Advanced imaging techniques reveal differential spatial distribution of nano- and micro-particles explaining unequal effects on cardiovascular function – implications for air pollution health effects

Marin Kuntic (Mainz)1, D. Nußbaum (Mainz)1, I. Kuntic (Mainz)1, M. Oelze (Mainz)1, T. Junglas (Mainz)1, L. Strohm (Mainz)1, H. Ubbens (Mainz)1, M. T. Bayo Jimenez (Mainz)1, A. Stroh (Mainz)2, D. Cleppien (Mainz)2, T. Münzel (Mainz)1, A. Daiber (Mainz)1

1Universitätsmedizin der Johannes Gutenberg-Universität Mainz Labor für Molekulare Kardiologie Mainz, Deutschland; 2Leibniz-Institut für Resilienzforschung (LIR) gGmbH Mainz Animal Imaging Center (MAIC) Mainz, Deutschland


Introduction: With the rise of urbanization and industrialization, humans are being exposed to increasing amounts of air pollution derived particulate matter (PM). PM is usually classified by its size into PM10 (<10 µm), PM2.5 (<2.5 µm) and PM0.1 (<0.1 µm). These classifications are created for reporting environmental concentrations but the impact of different PM sizes on the lung and other remote organs is not fully elucidated. Here we used PM of different sizes with fluorescent label or MRI-active to observe organ distribution and damage in a mouse inhalation model.

Methods and Results: C57BL/6 mice were exposed to two types of PM, fluorescent styrene PM (size 0.2 µm and 2.0 µm) and magnetic iron oxide PM (size 0.25 µm and 4.00 µm, both silanized to prevent iron toxicity). Exposure was performed using a custom rodent exposure system from TSE Systems GmbH (Hochtaunuskreis, Germany). Body distribution of fluorescent PM was documented by IVIS imaging in the lung. The smaller PM (designated nano) showed less fluorescence then larger PM (designated micro), pointing to micro PM accumulation in the lung. Body distribution of magnetic PM was documented in the heart and liver by MRI. Nano PM showed slight tendency to accumulation in the heart and liver, but low amount of magnetic PM did not provide enough T2* contrast to obtain significant difference. In both fluorescent and magnetic PM the nano PM exposed mice had higher systolic blood pressure. Endothelial function was impaired in the isolated aortic rings of fluorescent nano PM exposed, but not micro PM exposed mice. Markers of oxidative stress and inflammation were more prominently elevated in the lung of micro PM, supporting the accumulation of micro PM in the lung. In the heart, aorta and cortex, nano PM exposure elevated the oxidative stress and inflammation markers, showing that nano PM was able to reach remote organs through the circulation. Immunohistochemical staining of the aortic sections points to increased oxidative stress and increase in endothelin-1 expression of nano PM exposed mice, corroborating the endothelial function findings.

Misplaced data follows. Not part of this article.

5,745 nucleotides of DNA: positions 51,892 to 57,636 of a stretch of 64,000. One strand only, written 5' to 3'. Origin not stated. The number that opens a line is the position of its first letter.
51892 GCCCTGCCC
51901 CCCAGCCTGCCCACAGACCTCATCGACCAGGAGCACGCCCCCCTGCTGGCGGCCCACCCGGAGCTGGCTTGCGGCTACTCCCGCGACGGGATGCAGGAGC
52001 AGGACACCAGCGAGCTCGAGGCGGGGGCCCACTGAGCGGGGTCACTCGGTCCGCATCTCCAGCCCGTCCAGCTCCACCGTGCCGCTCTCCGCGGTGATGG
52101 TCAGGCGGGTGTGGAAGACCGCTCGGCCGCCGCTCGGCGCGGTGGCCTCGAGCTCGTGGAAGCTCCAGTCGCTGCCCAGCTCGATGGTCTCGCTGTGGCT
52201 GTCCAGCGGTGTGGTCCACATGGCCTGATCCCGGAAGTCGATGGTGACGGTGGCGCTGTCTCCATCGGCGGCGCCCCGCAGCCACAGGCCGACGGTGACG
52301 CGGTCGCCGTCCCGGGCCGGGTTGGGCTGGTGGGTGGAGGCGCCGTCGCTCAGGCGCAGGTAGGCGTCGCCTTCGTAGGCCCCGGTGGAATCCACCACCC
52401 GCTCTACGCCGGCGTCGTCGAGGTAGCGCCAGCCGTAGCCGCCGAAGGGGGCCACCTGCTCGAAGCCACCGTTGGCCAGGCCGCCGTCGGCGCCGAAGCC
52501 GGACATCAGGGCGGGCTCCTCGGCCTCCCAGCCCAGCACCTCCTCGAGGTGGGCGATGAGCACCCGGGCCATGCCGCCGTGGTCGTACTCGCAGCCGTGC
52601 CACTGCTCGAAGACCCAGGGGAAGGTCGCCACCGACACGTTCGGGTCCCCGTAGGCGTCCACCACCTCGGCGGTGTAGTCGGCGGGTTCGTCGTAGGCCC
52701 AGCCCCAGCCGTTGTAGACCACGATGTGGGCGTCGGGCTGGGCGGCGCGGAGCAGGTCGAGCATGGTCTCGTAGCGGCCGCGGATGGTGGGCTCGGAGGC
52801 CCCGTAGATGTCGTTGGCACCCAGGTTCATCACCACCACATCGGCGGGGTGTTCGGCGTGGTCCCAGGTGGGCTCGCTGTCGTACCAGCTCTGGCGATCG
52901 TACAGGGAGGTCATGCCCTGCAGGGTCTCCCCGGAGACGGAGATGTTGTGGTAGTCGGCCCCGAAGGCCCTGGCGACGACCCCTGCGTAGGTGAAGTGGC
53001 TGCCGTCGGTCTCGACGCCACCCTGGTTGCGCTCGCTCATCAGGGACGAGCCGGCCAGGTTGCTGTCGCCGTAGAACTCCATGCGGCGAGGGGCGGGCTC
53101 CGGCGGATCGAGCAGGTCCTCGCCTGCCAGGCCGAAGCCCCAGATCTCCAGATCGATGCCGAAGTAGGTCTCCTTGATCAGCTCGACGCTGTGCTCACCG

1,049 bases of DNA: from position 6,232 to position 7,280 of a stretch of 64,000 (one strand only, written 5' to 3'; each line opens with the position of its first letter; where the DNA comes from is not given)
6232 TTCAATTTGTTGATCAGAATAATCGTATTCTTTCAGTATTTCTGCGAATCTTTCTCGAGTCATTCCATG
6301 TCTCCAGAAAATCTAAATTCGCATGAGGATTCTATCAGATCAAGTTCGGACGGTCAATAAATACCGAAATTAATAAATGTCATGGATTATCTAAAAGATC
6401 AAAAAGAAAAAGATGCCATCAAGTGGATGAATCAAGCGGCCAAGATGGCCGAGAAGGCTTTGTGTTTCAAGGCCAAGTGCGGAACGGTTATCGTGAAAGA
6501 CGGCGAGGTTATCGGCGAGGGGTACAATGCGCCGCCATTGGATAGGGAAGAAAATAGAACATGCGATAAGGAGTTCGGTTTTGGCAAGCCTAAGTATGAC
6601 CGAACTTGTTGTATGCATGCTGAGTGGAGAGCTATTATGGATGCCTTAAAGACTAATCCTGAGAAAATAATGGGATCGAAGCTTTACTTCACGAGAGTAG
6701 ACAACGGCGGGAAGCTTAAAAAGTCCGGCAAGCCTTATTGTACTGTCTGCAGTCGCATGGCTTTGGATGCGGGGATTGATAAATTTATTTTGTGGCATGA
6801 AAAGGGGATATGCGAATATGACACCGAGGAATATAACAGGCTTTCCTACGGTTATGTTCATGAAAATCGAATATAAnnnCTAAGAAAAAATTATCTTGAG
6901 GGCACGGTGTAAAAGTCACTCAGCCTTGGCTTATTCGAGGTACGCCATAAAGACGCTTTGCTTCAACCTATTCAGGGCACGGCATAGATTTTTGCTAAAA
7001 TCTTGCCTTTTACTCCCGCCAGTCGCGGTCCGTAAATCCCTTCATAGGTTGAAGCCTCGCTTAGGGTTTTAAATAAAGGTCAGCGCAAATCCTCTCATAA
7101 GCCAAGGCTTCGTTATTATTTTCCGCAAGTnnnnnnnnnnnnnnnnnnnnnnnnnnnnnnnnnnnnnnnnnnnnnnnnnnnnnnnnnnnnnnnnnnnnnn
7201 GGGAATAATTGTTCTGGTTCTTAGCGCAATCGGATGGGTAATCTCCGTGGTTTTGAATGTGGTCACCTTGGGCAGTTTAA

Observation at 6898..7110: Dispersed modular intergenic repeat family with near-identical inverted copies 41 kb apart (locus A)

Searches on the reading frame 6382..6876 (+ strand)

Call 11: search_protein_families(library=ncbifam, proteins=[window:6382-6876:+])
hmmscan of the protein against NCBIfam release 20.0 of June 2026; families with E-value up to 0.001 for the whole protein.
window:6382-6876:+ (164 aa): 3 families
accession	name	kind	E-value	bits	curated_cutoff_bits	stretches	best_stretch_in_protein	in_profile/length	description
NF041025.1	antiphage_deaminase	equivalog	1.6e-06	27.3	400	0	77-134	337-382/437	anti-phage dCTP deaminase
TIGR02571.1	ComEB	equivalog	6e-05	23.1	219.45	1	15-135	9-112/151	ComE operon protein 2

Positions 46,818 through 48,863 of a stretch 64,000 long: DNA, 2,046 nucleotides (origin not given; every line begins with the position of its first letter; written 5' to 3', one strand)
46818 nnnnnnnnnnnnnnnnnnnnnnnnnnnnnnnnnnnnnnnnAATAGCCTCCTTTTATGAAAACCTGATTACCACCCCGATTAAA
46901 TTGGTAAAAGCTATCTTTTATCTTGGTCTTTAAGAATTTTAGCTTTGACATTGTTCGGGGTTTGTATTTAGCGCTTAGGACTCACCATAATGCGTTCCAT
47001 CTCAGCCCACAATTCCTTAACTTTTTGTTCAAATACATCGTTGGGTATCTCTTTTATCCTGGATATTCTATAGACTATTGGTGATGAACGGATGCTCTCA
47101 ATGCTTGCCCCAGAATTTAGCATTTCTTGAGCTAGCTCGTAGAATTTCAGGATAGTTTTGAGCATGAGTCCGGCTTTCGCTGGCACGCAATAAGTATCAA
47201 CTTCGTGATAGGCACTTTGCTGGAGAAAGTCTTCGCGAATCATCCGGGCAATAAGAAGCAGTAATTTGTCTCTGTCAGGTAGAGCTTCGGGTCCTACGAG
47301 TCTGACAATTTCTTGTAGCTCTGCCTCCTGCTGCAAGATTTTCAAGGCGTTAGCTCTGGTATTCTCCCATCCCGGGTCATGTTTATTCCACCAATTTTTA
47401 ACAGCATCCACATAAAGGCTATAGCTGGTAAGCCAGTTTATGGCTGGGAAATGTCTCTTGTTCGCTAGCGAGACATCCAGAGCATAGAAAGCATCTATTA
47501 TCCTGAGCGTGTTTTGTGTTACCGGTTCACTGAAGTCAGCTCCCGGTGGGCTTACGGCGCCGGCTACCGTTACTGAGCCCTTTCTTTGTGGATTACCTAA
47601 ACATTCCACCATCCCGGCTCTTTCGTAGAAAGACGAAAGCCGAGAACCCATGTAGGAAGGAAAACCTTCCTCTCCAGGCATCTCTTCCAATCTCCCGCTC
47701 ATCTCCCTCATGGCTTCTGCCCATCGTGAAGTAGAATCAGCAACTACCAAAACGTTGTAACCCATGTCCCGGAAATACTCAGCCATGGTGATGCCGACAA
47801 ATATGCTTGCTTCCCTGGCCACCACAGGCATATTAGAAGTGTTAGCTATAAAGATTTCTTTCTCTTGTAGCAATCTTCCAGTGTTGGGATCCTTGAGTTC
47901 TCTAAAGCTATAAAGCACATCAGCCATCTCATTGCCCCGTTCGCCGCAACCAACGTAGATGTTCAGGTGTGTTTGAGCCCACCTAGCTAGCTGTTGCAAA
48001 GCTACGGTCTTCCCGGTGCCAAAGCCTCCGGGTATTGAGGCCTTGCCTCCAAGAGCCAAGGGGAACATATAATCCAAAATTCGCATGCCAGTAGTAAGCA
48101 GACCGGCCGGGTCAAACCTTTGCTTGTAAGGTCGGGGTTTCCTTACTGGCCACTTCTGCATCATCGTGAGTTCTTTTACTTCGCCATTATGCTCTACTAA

Conclusion: Inhalation of micrometer sized PM resulted in the accumulation in the lung tissue and localized increase in oxidative stress and inflammation, while inhalation of nanometer sized PM resulted in penetration into the circulation initiating oxidative stress and inflammation in the vasculature and in the remote organ systems.

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